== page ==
Rustic Hutch

Take a trip back in time to work on this classic Rustic Hutch, using simple skills to make a fantastic project.

The hutch as we know it today has its roots in the homes of early American settlers. It was furniture born of necessity, capable of serving multiple functions in a small home and built with rudimentary techniques. A hutch could be built by the average person, who might not be a consummate craftsman and has only a relatively small selection of hand tools. The form can vary widely, from hutch tables to more modern china hutches and dressers (like the one you see here). Despite this, the broad concept of the hutch is unified by two principles: prioritizing function over form and using simple yet effective joinery. While fanciful hutches aren’t hard to find these days, our designer, Dillon Baker, chose to take a more traditional approach. With this project, much of the usual ornamentation has been stripped away, allowing Dillon and Marc, our shop craftsman, to focus on the color and texturing first. Just as early settlers would select something local and inexpensive, we decided to use yellow pine, which was used predominantly in early hutches across the southeastern United States. A beadboard backing draws the eye upward, toward the arched frame of the upper case, to the molding across the top. This hutch will help you “flex” your fundamentals to create a project that, while simple, is far from elementary.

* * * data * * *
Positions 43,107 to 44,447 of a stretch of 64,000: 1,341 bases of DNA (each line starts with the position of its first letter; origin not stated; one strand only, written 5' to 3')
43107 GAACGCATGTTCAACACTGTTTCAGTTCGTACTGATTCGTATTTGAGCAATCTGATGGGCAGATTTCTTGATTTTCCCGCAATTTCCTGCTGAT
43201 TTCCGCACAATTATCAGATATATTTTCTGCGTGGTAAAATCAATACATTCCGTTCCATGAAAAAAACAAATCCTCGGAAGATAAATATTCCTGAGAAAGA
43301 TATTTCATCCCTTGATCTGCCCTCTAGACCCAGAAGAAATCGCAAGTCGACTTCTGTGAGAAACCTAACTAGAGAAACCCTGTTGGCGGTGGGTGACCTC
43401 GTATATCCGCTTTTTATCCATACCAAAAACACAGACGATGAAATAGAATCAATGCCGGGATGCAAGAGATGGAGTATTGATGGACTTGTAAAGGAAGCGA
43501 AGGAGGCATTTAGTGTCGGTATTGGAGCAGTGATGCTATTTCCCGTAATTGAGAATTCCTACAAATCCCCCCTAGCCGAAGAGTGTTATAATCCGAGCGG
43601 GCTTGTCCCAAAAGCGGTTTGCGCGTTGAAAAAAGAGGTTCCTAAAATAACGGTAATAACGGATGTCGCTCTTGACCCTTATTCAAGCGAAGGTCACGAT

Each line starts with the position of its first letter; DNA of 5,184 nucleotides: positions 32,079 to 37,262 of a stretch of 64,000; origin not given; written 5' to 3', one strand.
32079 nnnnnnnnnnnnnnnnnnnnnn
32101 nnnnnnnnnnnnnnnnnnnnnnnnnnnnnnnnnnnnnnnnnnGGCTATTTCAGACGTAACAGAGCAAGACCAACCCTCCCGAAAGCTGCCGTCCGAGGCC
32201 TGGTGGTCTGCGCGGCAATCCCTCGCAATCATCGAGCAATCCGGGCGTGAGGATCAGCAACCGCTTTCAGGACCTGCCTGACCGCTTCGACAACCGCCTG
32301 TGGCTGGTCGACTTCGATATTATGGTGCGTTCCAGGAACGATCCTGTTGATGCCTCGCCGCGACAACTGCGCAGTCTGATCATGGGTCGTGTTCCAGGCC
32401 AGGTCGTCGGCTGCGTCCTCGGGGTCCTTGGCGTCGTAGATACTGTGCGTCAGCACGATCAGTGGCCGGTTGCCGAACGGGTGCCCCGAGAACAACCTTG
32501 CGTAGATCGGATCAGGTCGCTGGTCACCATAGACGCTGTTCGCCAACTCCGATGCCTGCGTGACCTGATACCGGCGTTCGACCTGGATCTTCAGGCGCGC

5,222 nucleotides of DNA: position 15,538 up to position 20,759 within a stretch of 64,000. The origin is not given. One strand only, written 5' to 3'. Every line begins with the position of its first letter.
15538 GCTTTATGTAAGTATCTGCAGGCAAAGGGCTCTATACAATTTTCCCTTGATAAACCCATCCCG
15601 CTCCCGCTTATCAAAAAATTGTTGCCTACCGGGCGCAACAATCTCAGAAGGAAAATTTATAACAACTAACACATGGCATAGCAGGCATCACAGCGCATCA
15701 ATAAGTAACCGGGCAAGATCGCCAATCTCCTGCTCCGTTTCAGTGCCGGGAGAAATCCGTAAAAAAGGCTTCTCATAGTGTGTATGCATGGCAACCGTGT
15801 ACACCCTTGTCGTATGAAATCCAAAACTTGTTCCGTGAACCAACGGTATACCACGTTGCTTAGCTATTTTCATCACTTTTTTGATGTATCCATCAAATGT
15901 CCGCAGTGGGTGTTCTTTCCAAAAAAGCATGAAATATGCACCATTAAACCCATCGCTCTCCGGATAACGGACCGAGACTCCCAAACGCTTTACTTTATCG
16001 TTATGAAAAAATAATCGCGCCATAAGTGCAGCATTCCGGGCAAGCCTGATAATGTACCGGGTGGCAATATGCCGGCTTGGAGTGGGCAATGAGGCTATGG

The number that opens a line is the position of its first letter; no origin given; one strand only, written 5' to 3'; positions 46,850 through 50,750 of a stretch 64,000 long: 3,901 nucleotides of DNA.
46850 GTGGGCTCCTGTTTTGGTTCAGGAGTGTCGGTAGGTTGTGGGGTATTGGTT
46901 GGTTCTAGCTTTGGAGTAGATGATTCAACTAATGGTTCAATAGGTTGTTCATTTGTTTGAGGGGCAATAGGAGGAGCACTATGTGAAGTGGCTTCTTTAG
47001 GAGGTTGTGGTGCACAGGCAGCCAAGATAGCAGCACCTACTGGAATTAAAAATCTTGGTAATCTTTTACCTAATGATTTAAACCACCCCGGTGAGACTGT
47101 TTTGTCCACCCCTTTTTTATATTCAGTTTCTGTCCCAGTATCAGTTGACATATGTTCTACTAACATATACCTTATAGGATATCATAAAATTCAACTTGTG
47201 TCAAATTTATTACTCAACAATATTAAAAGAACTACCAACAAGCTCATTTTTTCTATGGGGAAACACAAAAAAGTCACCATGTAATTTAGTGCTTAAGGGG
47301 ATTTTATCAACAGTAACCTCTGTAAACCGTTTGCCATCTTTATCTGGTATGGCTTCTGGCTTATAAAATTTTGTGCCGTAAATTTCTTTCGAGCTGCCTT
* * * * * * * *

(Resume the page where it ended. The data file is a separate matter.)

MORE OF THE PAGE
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What You Get:

  • 12 pages of step-by-step instructions
  • 52 full-color photos and illustrations and exploded views
  • Hardware sources and materials list

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